“(The film) captures the comedic elements that come at unexpected moments. I tried to make it different from existing crime-themed films,” Heo said in a press event for the film Monday.
|The cast of “Snatch-Up” poses for a photo with director Heo Jun-hyeong at a press event in Seoul on Monday. (Yonhap)|
The movie follows a money bag -- the Korean title of the film -- which each of the seven main characters claims as his.
Kim Mu-yeol plays the role of Min-jae, a desperate youth swimming in debt and medical bills for his ailing mother. He withdraws the deposit for his studio apartment, only for it to be snatched up by a thug -- played by Kim Min-kyo -- who works for a loan shark.
The money, of course, is then snatched by the loan shark -- played by Im Won-hee -- but the cycle of extortion does not stop there as the money is offered as a bribe to lawmaker Moon, portrayed by Jun Kwang-ryul. Also eyeing the cash is a retired killer -- played by Lee Geung-young -- hired by the loan shark to kill Moon and bring back the bribe, a corrupt detective played by Park Hee-soon, and a package delivery man played by Oh Jung-se who unwittingly gets tangled in the middle of all this.
There have been many films about characters fighting over a valued possession that falls into their hands by chance, from the 2015 Korean flick “Intimate Enemies” to the immortal genius of “No Country for Old Men” by the Coen brothers. And the parade of morally or literally bankrupt characters indicate that it may be a picaresque story.
But as Heo suggested, the film appears to go for comedy.
While the plot seems to aim for laughs, Heo said he wishes his movie could reflect the reality.
“All seven characters have a single goal in mind,” said Kim Mu-yeol. “What was interesting about it was that all seven characters feel like the hero of the story. Their story arcs were written so well that I could relate to every one of them.”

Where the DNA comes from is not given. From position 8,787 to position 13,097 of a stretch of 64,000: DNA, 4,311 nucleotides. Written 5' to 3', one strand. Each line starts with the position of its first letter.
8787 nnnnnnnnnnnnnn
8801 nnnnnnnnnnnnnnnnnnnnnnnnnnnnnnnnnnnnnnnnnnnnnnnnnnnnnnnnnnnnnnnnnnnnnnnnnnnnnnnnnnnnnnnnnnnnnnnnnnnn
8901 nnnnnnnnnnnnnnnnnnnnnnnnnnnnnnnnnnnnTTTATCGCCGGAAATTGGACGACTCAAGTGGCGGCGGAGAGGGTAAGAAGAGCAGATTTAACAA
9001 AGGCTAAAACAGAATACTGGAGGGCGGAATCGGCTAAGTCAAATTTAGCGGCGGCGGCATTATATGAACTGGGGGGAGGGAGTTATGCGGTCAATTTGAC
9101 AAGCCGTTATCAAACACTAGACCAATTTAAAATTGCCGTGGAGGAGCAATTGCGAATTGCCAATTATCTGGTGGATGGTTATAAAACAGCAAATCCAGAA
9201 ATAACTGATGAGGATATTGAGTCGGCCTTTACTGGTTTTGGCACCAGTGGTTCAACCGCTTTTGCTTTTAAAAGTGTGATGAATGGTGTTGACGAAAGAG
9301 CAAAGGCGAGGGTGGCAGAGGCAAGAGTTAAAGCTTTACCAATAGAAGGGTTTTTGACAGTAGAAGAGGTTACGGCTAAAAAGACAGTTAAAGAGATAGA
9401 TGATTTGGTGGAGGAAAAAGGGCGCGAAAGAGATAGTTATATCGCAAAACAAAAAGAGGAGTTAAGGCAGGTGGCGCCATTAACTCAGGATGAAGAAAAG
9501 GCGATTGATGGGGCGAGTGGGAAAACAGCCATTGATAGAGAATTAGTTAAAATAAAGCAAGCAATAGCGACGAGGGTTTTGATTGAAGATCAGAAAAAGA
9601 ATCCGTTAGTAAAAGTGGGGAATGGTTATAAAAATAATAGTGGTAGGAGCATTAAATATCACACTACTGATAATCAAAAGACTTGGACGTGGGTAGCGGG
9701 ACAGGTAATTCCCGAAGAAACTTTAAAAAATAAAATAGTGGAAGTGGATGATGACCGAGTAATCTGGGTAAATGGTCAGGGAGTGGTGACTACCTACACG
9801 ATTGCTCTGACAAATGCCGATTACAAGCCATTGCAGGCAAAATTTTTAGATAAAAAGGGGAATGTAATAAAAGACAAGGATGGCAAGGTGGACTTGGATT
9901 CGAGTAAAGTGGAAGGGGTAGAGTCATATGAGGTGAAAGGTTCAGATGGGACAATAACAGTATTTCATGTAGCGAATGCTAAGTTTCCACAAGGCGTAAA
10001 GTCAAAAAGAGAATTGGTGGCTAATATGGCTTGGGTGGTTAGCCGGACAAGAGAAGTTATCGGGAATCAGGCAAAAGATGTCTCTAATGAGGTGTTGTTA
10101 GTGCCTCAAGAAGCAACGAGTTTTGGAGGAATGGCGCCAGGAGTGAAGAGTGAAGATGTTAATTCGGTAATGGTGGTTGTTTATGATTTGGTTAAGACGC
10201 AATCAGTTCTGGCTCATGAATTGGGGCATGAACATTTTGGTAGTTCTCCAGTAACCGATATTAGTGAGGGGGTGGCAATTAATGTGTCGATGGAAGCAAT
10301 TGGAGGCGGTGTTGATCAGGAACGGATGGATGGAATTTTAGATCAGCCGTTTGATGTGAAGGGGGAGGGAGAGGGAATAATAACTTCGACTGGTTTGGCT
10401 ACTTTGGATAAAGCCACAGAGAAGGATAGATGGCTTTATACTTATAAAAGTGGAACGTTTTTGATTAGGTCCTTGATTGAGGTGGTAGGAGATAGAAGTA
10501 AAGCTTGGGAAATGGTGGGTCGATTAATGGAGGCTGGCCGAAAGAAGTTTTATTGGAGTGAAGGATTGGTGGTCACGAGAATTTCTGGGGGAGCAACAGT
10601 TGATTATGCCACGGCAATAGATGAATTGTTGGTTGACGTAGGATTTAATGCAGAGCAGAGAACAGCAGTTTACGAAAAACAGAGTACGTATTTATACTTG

“Snatch-Up” is the latest in a recent series of films by rookie directors, such as “The Vanished” by Lee Chang-hee and “The Princess and the Matchmaker“ by Hong Chang-pyo.
“Through the choices made by the seven men, pushed to the edge, I wanted to show the reality of our generation,” the director said.
Park Hee-soon plays yet another detective, after his admirable performance in last year’s film “1987: When the Day Comes.” But he said his character is different from the complicated soul of his previous work.
“He is a detective, on the surface. But he is really just a trouble maker, gambling-lover with anger management issues,” Park said. His character even has his gun pawned, and the process of getting it back is what drags him into the madness.
Two actors who will not be providing comic relief in the film are those whose faces would immediately bring smiles to viewers.
Im Won-hee is best known for his role in comedy flicks and Kim Min-kyo is best known as a crew member of “Saturday Night Live Korea,” but the pair play blood-sucking villains in this film.
“I’ve squeezed out every bit of laughter from my character. It will be the most serious character (in the film),” vowed Kim.
The film opens in local cinemas in April.
By Yoon Min-sik